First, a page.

Then James treated her to a trip to the needlework mecca Paducah, Kentucky, and the biggest annual quilting exhibition in the States where she saw hand-dyed fabric for the first time. She signed up at a dyeing school run by Lesley Morgan near to where she now lives and works, and learned how to turn dyes into paint using natural tinctures, how to make a paste with sodium alginate, a seaweed product, dissolved with dye, and a new creative world opened up before her. Quilting was left behind, and with Lesley she started Committed to Cloth in 2001 which teaches working with textiles and encourages students to develop their creative ideas. Claire stood down three years ago, but still teaches for the company.

Then in about 2012 she rediscovered her love of hand-stitching, through the holistic healing system ayurveda, “a kind of science of life”, to which Claire and her husband are adherents (they also practice yoga and meditation). James had been advised to spend a month of quiet introspection at a retreat near Mumbai, and Claire went with him. “We knew that once there we were on a controlled diet – no alcohol, no caffeine, no tobacco – and even reading was discouraged, so I asked if I could hand-stitch. No problem”. She tacked together two pieces of grey linen a metre and a half square and with a roll of neutral-coloured hemp thread spent five to six hours a day for 28 days stitching. “I just fell back in love with the process, the slowness, the meditative quality, on the table or on my lap, and I don’t what I think about. I’m just in a floating mind kind of place”.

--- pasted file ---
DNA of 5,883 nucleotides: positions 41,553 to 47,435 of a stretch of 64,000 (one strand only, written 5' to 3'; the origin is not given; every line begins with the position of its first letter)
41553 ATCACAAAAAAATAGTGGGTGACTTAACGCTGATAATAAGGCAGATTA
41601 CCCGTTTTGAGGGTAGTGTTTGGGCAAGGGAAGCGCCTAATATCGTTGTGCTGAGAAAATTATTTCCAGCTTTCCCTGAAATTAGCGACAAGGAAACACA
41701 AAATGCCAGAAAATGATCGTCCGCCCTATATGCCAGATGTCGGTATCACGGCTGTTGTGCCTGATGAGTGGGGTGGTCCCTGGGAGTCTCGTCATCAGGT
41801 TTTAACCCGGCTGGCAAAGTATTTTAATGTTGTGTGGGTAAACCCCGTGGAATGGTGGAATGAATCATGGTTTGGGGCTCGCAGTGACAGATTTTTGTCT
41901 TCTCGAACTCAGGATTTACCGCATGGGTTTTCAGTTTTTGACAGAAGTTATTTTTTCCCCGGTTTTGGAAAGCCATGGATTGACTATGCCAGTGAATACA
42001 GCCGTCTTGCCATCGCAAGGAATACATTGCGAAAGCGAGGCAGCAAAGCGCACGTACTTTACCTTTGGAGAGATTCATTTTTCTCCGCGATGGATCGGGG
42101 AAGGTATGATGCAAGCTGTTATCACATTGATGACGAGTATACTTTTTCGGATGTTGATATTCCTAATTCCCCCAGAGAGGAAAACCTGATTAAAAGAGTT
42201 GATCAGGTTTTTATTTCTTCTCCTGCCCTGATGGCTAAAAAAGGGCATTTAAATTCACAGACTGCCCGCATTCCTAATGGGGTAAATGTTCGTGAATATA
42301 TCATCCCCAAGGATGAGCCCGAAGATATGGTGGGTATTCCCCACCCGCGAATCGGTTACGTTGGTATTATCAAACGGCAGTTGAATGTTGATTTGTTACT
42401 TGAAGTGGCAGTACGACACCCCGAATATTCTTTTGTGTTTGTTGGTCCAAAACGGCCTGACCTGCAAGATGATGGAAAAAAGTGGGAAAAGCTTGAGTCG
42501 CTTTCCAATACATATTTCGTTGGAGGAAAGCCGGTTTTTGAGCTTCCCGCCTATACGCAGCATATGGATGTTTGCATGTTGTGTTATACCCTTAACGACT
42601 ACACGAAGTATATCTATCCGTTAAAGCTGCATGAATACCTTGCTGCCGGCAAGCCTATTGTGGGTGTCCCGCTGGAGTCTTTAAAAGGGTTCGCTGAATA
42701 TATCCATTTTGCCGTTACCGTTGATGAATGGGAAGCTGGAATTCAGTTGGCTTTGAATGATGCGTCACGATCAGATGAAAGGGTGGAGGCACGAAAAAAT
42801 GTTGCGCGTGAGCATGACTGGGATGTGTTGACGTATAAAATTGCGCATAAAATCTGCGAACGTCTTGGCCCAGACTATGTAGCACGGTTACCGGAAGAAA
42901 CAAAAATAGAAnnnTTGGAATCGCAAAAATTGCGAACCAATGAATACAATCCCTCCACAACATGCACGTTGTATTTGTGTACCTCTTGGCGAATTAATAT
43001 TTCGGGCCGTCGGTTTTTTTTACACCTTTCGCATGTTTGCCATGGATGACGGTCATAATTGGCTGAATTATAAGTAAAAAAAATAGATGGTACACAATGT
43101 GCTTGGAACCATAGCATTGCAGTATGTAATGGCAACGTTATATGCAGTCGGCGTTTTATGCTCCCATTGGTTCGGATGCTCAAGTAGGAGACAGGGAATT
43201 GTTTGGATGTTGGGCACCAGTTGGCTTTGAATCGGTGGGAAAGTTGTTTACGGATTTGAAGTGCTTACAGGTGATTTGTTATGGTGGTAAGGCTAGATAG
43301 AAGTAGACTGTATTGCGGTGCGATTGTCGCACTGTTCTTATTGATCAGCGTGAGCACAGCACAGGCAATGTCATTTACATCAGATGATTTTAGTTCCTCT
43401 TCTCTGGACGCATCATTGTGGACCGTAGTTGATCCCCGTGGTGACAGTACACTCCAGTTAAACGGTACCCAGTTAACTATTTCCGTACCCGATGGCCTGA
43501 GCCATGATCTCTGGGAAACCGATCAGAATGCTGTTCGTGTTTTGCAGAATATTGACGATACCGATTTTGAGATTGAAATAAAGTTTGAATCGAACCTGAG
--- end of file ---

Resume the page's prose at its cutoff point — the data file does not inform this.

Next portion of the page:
She had also discovered the work of Agnes Martin, the American painter known for her reductive process that pares down her images to find a kind of transcendental state, with an emphasis, if there is any emphasis, on line and subtle colour. “I watched videos of her working, read her writings, and became really tough trying to make my work simpler – I was quite frightened by what I was trying to do”. She will often reverse a process on a piece, undoing the labour of weeks, so that some of her works can take months to complete.

She thinks of the aphorism “Absence of evidence is not evidence of absence” in reference to her work, how colour seems to insinuate itself through the underpainting, contriving her pieces through stitch, pigment, fabric, to bring the viewer’s imagination to full bore as they contemplate the ensemble and see what may or may not be there. She looks at a large mostly white and black piece with tiny red stitching barely visible on which she has been working: “Definitely an absence of evidence there” she murmurs with satisfaction.

To find her subject matter she seeks out wasteland, in Scotland at first and then in Africa, New Zealand – she loves the Otago Grassland there – Canada, the Middle East. Each year she and James go on what they call their “desolation trips”, and one was to the Arctic Circle on Norway’s Russian border where the grandeur of the Northern Lights was, for Claire, dwarfed by the splendour of the tundra landscape under a full moon, “the most astonishing thing”.

If she could choose her favourite place, though, it would be New Mexico and the Atacama Desert where she and James were last year. “It is magical, and I want to work with the dirt, white dirt, red dirt, to make my pigments and maybe bind them with acrylics – I like acrylic because it gives a literal feel to the surface”.

Claire teaches in the UK, the United States, Germany and Italy, though not in formal education because she has no qualification. Almost all her pupils are female and middle-aged, and because of her free style they frequently point her to a new twist in technique for a particular effect.

“The joy and beauty of what I do is that there is always something new to find if you look the right way,” she says, “and nothing is ruled out”.